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Cavium's 48 Core Workload Optimized ThunderX_SC Processors for Helping Secure Data Centers


April 22, 2015

Let’s face it, security has not become an overriding concern across IT. As recent headlines have unfortunately highlighted, the bad guys are constantly probing with alarming success “E”verything.  This includes all parts of the data center’s three pillars—Compute, Storage and Networking.  Indeed, no aspect of data center operations can or should be ignored as bad actors certainly are not ignoring anything. 

It is with this expansion of the vectors of vulnerability surrounding data center security requirements as a priority that San Jose, California-based processor specialist Cavium, Inc., this week is showcasing at RSA its 48 core, dual socket capable ThunderX_SC family of ARMv8-A based processors with integrated security accelerators.

As Cavium explains, as a result of the explosive growth of literally everything as a service (PaaS, SaaS, IaaS, etc.) data centers, particularly hyperscale ones, are now hosting a large number of users and applications with different levels of security requirements on the same underlying infrastructure. What this means is that more and more physical resources such as processors, memory, storage and networks are being shared, i.e., creating opportunities for exploitation. The frequency and sophistication of recent major attacks on cloud compute and telecom infrastructures has only heightened security concerns.

Cavium also observes that many existing servers in data centers typically implement complex security algorithms in software which results in poor performance per watt and performance per dollar.  In short, they need a boost in the form of hardware acceleration. That is where the ThunderX_SC fits the need. For widely used security protocols and algorithms Cavium says it significantly improves both performance per watt and performance per dollar metrics.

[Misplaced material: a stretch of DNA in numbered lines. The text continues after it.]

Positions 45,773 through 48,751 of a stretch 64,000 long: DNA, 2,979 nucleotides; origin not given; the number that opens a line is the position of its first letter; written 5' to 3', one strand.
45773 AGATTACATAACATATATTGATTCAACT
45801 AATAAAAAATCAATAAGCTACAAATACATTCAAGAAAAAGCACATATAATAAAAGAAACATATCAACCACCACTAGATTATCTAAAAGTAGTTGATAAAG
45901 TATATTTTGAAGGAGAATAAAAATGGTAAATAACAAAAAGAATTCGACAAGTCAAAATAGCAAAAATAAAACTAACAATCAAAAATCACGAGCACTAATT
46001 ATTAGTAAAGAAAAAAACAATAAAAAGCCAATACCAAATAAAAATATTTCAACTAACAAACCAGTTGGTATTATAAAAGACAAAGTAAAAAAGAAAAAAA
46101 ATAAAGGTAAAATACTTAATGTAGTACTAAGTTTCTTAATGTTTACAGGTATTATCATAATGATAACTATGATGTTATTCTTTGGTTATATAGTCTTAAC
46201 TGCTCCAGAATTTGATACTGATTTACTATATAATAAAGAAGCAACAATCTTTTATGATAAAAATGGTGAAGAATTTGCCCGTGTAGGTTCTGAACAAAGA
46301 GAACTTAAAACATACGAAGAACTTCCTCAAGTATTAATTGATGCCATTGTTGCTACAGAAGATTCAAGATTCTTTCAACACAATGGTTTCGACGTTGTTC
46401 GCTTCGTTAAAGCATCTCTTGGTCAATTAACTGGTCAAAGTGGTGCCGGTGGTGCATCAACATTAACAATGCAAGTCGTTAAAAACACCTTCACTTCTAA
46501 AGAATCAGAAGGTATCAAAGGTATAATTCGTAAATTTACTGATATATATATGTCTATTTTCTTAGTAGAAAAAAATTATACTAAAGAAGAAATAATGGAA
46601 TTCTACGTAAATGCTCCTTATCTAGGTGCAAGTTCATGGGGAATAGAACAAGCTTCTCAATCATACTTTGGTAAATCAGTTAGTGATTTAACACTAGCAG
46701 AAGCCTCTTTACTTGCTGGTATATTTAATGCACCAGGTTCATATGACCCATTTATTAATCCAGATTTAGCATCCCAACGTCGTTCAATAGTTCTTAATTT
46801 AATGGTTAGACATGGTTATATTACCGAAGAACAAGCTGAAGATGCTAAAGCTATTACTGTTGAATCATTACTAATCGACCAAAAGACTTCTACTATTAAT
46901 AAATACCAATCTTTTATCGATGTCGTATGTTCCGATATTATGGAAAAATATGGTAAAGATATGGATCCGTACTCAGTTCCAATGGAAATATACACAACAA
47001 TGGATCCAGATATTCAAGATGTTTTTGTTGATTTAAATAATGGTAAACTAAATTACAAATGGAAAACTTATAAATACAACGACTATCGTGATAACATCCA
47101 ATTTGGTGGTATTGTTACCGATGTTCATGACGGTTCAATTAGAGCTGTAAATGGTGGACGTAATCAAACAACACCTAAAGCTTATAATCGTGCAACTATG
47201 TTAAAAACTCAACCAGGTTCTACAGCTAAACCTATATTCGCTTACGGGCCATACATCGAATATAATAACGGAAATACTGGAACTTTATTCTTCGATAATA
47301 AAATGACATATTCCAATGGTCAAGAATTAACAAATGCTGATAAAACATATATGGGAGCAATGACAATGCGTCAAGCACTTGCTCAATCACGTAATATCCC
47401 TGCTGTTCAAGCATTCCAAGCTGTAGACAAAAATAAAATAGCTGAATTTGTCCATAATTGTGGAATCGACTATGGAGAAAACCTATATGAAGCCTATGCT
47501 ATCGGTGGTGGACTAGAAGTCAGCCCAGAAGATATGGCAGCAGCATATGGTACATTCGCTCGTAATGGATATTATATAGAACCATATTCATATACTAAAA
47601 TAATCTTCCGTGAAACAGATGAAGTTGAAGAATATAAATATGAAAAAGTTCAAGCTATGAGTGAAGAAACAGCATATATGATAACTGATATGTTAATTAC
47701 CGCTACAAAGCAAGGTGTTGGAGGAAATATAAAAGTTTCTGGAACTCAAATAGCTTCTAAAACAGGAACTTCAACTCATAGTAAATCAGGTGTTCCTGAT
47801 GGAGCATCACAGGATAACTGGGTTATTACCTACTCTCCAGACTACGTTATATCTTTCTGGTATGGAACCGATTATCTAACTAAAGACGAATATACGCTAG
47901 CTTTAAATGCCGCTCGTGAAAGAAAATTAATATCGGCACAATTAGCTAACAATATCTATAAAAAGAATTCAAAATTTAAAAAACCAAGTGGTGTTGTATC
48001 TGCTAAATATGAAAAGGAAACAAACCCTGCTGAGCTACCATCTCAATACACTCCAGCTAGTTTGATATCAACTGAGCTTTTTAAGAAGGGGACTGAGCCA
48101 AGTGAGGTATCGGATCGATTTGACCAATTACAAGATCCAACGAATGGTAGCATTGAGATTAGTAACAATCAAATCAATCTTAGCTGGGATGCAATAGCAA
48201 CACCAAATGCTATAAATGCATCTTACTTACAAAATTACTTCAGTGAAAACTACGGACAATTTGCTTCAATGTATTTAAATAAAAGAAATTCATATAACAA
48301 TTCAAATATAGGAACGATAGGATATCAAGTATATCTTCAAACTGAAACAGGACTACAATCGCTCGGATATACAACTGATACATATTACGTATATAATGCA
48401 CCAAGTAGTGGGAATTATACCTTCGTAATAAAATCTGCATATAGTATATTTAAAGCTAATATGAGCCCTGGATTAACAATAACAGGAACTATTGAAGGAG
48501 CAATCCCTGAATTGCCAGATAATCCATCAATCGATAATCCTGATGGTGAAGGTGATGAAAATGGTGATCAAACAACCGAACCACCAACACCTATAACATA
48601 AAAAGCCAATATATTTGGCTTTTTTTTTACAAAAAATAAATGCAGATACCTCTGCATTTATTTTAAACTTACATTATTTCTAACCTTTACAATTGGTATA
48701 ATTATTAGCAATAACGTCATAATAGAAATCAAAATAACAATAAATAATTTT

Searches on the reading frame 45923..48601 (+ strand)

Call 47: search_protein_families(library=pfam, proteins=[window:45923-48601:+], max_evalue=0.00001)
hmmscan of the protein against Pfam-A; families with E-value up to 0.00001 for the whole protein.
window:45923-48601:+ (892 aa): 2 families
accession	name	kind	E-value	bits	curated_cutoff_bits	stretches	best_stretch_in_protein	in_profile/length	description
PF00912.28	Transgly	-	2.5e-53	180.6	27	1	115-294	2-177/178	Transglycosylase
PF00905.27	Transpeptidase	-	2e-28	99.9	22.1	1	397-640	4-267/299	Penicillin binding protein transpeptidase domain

A look under the hood

Thunder_X SC integrates Cavium's NITROX technology along with other hardware accelerators enabling the ThunderX_SC family of server SoCs to deliver superior performance for Layer 3 to Layer 7 security.

The ThunderX_SC includes hundreds of accelerator engines for transport/transaction level security such as:

  • Ipsec
  • SSL and application level security such as firewalls
  • IPS/IDS
  • Anti-virus
  • Anti-Malware
  • Deep Packet Inspection

In addition the ThunderX_SC supports industry standard cryptography acceleration APIs through OpenSSL and provides kernel cryptography acceleration for protocols including IPSec, which is widely supported by leading Linux and FreeBSD distributions enabling seamless migration.

How it works

There are a few thing you need to know concerning implementation.  First, secure links are required to connect to cloud data centers. IPSec and SSL VPNs are also required to provide secure remote access to corporate server resources. For secure inter and intra-rack connectivity, secure protocols like IPSec and VPN tunneling are deployed for an added layer of security.

Cavium also says that in case of service provider networks and cloud, where IPsec is also commonly deployed to encrypt user data traffic over backhaul links for the wired and wireless infrastructure, “The ThunderX_SC meets the varied security needs of cloud data center and service provider workloads to build optimized and energy efficient front-end web server, mail server, file server, proxy server, application server and centralized C-RAN server with integrated security.”

"The rapid adoption of Cloud Infrastructure for Data Center and Telco mandates security at every node," Gopal Hegde, VP/GM Data Center Processor Group. "Cavium is a leader in security. The ThunderX_SC SKU integrates our industry leading security IP into best in class ARMv8-A based ThunderX Data Center processors enabling world class solutions for secure cloud and telco data centers with industry leading performance/$ and performance/watt."

The good news is that samples and reference software and hardware platforms are now available. 

Securing the data center as noted at the top really is about taking a holistic approach, and as this announcement illustrates that means right down to assuring that your security software has the processing power behind it to obtain optimal performance at optimized cost. 




Edited by Dominick Sorrentino

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